Latest on the Race: Furor at First Debate

      At the first presidential debate on May 31, Iran’s eight presidential candidates spent more time arguing over the quiz show format than debating each other. Tensions erupted when the moderator asked yes-or-no and multiple choice questions. “I’m not answering these questions,” said Mohammad Reza Aref (left). “I answered test questions 40 or 50 years ago.” Hassan Rouhani scolded the moderator, warning that the public also probably found the format “offensive.” The television station should have consulted with each candidate’s staff beforehand, said the cleric. Mohsen Rezai complained that the program did not allow candidates to engage directly with each another. Saeed Jalili and Gholam Ali Haddad-Adel refused to answer the questions. The moderator gave up after question eight, reportedly leaving 16 questions unasked.

 

 

      The debate— nearly four hours on the economy —had other unique aspects, including set-up. Candidates appeared caught off guard when asked to react to a series of pictures. One photo of a patient after surgery led to discussion about Iran’s health care system—and the need for various improvements. Shown a picture of cars stuck in traffic, candidates argued over how much carbon monoxide contributed to pollution. The moderator also showed pictures of a cargo ship, tractors in a field, an empty mine, a clock and a bazaar.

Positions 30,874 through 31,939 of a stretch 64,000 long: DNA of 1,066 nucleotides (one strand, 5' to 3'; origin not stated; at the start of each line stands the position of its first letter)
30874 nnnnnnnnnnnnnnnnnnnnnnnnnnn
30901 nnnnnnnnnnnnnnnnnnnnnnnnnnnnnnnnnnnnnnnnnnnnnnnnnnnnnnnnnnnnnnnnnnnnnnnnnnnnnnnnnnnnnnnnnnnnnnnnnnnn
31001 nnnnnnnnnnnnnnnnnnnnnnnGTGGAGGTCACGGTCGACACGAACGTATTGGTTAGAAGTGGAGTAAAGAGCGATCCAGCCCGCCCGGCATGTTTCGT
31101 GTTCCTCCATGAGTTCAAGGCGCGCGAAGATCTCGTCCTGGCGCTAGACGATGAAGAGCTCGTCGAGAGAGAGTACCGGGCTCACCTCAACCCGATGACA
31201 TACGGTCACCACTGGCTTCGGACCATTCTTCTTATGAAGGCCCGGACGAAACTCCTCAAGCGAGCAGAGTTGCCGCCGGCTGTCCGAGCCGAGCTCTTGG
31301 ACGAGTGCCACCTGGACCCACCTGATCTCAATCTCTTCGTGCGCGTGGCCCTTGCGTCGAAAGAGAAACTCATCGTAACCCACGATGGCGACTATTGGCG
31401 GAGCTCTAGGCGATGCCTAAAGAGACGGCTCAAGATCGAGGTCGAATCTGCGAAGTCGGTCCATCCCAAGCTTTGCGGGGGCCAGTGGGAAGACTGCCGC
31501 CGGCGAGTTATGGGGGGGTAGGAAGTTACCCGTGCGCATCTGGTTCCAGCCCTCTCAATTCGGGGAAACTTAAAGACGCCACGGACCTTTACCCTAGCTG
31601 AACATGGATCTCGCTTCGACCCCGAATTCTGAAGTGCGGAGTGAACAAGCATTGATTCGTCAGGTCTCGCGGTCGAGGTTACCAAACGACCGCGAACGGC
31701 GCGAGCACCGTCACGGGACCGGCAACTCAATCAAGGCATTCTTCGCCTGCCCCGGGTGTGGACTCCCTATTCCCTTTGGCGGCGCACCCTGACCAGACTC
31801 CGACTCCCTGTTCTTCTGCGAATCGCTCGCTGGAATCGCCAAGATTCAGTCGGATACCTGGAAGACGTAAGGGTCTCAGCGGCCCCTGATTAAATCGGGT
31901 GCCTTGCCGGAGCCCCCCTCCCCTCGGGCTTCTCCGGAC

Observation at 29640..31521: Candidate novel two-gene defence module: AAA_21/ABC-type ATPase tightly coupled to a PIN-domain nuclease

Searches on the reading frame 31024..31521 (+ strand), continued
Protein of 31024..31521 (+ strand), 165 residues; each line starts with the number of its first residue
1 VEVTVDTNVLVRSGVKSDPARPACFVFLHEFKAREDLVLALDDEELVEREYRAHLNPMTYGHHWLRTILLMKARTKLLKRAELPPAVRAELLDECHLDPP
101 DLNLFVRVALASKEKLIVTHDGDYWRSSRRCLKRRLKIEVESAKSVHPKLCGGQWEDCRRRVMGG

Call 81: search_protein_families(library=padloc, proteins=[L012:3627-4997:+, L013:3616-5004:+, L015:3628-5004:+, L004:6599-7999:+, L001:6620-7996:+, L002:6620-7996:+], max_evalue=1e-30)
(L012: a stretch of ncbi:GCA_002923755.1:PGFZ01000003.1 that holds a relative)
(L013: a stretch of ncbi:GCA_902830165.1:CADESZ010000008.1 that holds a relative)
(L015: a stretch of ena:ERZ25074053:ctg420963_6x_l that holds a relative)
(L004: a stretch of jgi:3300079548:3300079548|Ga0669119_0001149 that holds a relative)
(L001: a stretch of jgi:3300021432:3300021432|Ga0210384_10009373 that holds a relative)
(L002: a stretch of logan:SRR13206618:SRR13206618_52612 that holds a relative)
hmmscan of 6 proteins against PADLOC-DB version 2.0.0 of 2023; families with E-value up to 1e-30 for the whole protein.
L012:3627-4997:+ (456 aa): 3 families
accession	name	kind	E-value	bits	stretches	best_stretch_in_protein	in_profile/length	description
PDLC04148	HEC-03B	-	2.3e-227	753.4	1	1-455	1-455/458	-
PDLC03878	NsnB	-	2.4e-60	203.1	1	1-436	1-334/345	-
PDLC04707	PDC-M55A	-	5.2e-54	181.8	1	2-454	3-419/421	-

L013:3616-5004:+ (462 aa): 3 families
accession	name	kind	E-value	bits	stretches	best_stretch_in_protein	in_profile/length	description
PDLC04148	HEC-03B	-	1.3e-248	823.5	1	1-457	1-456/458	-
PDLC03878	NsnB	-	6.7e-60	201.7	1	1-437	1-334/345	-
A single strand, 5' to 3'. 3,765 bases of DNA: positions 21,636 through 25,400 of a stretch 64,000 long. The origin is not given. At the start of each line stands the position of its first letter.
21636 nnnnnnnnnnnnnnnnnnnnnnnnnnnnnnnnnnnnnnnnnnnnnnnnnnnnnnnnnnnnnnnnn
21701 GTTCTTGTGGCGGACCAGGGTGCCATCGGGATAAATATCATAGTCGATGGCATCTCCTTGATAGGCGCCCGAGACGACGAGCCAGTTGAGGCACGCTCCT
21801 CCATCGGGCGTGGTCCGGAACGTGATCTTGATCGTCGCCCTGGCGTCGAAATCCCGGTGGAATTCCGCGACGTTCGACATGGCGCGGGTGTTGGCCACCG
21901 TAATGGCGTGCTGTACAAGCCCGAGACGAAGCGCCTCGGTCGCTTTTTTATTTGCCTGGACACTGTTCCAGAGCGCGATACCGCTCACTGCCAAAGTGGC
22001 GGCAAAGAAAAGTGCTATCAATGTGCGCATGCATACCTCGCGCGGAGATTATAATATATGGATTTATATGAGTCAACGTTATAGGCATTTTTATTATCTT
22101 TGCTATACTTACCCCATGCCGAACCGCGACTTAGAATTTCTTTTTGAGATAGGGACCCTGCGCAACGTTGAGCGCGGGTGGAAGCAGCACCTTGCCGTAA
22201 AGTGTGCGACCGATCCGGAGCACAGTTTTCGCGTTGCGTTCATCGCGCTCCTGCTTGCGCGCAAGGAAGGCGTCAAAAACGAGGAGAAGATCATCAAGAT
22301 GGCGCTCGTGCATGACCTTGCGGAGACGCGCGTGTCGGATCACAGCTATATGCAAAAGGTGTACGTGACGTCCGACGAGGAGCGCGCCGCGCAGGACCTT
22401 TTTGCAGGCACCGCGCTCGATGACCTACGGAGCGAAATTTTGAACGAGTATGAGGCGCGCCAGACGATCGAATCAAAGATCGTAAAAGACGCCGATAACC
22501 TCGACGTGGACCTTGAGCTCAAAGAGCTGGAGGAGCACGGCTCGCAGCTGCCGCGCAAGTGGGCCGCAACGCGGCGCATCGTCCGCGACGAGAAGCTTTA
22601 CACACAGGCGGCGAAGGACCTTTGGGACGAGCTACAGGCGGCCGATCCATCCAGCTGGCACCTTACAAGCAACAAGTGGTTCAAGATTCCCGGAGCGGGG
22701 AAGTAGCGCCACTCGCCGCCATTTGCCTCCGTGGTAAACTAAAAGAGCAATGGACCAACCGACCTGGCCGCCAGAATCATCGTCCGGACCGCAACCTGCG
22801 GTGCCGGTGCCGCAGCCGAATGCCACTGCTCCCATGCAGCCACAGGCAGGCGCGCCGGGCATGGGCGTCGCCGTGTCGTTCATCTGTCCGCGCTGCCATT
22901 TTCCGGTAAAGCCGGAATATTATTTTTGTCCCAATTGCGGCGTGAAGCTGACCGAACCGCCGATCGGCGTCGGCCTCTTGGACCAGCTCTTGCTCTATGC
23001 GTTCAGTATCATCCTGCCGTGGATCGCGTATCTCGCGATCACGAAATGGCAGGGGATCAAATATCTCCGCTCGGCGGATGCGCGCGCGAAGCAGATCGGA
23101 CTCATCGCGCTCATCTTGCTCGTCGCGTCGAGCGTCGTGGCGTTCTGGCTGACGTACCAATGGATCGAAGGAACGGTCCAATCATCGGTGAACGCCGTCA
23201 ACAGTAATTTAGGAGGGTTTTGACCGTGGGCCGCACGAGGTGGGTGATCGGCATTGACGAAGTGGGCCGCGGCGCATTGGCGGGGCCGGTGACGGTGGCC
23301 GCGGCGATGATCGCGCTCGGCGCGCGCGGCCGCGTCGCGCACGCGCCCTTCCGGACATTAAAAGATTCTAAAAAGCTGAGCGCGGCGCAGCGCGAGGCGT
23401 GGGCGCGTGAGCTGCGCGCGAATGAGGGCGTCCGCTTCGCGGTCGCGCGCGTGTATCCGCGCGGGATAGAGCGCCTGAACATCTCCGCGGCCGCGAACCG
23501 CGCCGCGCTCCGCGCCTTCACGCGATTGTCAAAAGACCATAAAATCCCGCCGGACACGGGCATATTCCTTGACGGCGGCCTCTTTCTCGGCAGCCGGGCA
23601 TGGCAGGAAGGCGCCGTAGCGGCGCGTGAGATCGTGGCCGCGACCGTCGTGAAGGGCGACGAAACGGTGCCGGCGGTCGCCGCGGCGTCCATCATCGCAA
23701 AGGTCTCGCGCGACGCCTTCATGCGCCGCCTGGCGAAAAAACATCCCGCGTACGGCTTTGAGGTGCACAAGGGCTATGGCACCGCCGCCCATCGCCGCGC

In another part of the debate, the moderator posed a random question to each candidate and gave him three minutes to answer from behind a podium. The other seven candidates then had two minutes to respond from their seats.
            This is only the second time the regime has allowed candidates to live debates on national television before a presidential election. The first debate in 2009 sparked fiery exchanges—resulting in a change of format for the 2013 vote. President Mahmoud Ahmadinejad’s tense arguments with two reformist challengers also generated greater public interest.
            The second presidential debate, slated for June 5, will focus on cultural and other domestic issues. The final debate on June 7 will be on foreign policy.
            For a flavor of the debate, the following video clip, with subtitles in English, shows Rouhani’s argument with the moderator.

Veröffentlicht am 5. Juni 2013 in Gesetze, Iran Election 2013, Medien, Meinungen, Politik und mit , , , , , , , , , , , , , , getaggt. Setze ein Lesezeichen auf den Permalink. Kommentare deaktiviert für Latest on the Race: Furor at First Debate.

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